The fallout over Secretary of State John Kerry’s implication that the United States is open to potentially negotiating with Syrian dictator Bashar al-Assad continues, as Germany’s foreign minister now weighs in, suggesting that such negotiations may be necessary to minimize the loss of life in the ongoing Syrian Civil War and weaken the Islamic State (ISIS) terrorist group.
“The only way to an end to the violence is via negotiations for a political solution, even if that makes talks with the Assad regime necessary,” German Foreign Minister Frank-Walter Steinmeier said Wednesday during coalition talks about moving forward in the fight against the Islamic State.
The Islamic State is among Assad’s most formidable enemies. President Obama long ago ruled out any negotiation with Assad due to extensively chronicled evidence that Assad has violated international law by attacking civilians with chemical weapons during the civil war.
The United States’ position on negotiating with Assad appeared unshakable until this week, when Secretary of State Kerry said of the Syrian Civil War, “We have to negotiate in the end.” The State Department immediately denied that Kerry was referring to Assad personally, with spokesperson Marie Harf reiterating that America will “never” negotiate with Assad because he is an “illegitimate” leader.
Kerry’s statements have rekindled the debate over whether to negotiate with the leader of Syria or ignore him entirely. The government of France has responded with an adamant refusal to negotiate with Assad, as well. “The solution is a political transition which would preserve regime institutions, not Mr. Bashar al-Assad. … Any other solution which would keep Assad in the saddle would be an absolutely scandalous, gigantic gift to Daesh [ISIS],” said French Foreign Minister Laurent Fabius.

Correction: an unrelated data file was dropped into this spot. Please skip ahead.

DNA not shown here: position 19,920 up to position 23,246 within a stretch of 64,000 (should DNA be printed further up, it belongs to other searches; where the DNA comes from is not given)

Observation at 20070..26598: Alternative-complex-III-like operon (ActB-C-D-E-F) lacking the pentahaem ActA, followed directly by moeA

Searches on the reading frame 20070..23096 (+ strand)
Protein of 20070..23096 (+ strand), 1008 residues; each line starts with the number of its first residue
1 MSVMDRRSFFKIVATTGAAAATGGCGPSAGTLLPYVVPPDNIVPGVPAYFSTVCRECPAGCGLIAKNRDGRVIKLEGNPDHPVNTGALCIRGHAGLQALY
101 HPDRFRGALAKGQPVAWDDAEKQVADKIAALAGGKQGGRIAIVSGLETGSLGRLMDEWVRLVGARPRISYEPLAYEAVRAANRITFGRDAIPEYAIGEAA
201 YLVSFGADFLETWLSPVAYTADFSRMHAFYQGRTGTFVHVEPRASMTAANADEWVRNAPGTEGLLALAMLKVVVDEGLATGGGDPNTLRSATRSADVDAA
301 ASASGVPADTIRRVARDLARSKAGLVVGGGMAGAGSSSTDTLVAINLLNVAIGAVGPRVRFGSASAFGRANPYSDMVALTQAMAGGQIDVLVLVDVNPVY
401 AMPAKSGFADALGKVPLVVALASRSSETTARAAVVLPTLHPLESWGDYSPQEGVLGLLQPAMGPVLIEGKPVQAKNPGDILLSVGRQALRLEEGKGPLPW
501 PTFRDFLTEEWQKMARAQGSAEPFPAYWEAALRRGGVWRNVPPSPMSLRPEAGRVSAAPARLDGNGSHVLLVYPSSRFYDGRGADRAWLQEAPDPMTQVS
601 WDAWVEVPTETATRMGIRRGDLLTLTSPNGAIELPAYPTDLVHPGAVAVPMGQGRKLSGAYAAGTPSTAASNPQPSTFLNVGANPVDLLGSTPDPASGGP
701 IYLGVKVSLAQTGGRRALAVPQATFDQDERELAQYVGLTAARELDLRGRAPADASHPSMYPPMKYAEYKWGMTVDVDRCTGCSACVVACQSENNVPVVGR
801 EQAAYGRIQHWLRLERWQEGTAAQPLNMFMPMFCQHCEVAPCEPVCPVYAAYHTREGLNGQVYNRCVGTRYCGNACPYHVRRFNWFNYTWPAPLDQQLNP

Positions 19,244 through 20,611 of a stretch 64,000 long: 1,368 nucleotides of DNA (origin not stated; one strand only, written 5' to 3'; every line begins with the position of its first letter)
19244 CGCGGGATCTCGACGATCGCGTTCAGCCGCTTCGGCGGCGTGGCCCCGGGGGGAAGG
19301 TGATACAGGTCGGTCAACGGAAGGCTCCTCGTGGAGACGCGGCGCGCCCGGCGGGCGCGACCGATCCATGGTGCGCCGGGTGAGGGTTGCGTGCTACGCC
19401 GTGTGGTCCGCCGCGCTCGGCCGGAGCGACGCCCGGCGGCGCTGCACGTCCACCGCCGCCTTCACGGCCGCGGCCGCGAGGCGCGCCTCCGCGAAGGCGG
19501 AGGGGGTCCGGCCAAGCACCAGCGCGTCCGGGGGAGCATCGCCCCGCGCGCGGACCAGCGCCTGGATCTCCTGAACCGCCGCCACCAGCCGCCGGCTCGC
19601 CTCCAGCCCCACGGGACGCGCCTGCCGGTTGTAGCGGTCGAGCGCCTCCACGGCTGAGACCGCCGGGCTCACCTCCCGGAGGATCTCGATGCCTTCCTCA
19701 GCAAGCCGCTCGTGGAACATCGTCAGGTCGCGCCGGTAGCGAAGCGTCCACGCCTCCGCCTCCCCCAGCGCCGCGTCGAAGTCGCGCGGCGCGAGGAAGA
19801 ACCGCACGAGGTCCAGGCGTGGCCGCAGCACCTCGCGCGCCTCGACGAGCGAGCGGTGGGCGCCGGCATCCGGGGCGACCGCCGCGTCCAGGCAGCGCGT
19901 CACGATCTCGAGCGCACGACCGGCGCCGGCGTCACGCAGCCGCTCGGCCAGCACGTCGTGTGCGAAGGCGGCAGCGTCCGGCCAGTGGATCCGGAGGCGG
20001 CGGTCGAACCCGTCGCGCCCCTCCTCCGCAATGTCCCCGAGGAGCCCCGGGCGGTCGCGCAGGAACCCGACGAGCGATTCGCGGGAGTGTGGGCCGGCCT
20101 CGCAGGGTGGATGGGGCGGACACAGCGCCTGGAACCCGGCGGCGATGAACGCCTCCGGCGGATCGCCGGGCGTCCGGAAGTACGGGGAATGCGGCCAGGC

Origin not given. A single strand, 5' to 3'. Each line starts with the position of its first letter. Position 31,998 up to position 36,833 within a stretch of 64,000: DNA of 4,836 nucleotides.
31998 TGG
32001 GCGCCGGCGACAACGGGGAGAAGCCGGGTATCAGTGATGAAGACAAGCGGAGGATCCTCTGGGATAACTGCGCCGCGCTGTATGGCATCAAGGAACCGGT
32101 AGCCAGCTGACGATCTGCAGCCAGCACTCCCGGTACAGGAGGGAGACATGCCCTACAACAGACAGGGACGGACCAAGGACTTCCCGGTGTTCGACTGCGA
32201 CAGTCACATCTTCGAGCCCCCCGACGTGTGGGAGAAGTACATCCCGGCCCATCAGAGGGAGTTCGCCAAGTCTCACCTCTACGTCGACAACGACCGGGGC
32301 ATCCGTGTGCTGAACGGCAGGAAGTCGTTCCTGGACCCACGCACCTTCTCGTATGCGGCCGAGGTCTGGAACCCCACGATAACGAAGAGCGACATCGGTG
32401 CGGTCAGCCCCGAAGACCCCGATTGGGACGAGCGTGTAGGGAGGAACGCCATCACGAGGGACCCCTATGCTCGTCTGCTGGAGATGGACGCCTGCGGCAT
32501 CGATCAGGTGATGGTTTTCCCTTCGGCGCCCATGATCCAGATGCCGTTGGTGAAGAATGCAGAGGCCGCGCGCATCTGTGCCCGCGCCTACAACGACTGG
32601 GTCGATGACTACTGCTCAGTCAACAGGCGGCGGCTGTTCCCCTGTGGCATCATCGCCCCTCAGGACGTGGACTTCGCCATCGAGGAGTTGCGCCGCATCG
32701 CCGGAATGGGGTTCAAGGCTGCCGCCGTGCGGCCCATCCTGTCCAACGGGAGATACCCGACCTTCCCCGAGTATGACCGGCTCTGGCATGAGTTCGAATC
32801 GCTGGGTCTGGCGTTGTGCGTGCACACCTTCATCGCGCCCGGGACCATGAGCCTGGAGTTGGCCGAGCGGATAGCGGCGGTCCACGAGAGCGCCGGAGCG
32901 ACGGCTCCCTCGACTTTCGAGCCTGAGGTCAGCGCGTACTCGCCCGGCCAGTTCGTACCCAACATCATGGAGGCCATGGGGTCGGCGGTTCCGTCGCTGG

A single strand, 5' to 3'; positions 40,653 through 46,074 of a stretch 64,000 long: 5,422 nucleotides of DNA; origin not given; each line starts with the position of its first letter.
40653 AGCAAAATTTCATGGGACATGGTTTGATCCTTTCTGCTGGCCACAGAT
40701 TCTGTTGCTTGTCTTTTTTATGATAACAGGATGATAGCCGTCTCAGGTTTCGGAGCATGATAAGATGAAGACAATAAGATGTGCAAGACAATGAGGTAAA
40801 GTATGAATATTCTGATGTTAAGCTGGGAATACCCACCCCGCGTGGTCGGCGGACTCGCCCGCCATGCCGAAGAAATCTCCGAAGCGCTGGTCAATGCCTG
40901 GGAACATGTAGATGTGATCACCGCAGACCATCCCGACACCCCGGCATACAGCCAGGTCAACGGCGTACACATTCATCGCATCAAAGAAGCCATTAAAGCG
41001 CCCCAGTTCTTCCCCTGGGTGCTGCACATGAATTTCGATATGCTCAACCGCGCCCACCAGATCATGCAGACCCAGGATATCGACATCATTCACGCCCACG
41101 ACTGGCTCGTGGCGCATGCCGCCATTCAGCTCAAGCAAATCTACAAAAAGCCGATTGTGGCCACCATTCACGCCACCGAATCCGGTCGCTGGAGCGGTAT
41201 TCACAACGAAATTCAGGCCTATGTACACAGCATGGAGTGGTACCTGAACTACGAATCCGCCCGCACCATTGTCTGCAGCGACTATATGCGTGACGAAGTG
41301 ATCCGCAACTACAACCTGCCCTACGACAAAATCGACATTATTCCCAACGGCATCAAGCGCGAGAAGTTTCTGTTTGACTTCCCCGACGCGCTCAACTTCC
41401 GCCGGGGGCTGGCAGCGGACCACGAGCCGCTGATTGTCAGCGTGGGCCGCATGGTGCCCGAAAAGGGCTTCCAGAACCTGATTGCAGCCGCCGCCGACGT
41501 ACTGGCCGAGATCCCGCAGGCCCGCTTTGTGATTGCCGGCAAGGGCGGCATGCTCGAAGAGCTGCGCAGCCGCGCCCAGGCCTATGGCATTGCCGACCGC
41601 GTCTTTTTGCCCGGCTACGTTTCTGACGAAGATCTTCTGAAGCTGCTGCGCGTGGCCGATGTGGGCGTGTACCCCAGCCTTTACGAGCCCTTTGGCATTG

In the Middle East, reactions have been mixed and predictable among partisan lines. Turkish Prime Minister Ahmet Davutoglu responded publicly to Kerry’s statements with alarm, comparing Assad to Adolf Hitler. The Syrian Muslim Brotherhood also issued a statement condemning Kerry for raising the possibility of talking to Assad. Meanwhile, Iran’s state media published an interview with an obscure American former congressional aid, in which the aid, Rodney Martin, claims that it is the United States, and not Assad, which “has lost its legitimacy.” Martin also implies that, because the United States has prisons, it cannot condemn Assad’s use of chemical weapons.
Assad himself appears little perturbed by the possibility that the American State Department may be on the cusp of opening up to negotiations with him. His reaction to Kerry’s initial statements was a simple one: “declarations from outside do not concern us.” He added that his regime would “wait for actions and then decide.”
Meanwhile, Assad has sent representatives to Moscow for peace talks with opposition leaders. Russia, a longtime ally of the Assad regime, is hosting the talks in the hope that the meeting will lead to a constructive resolution of some of the disputes between Assad and the rebels fighting him, lending further influence to Putin’s government internationally.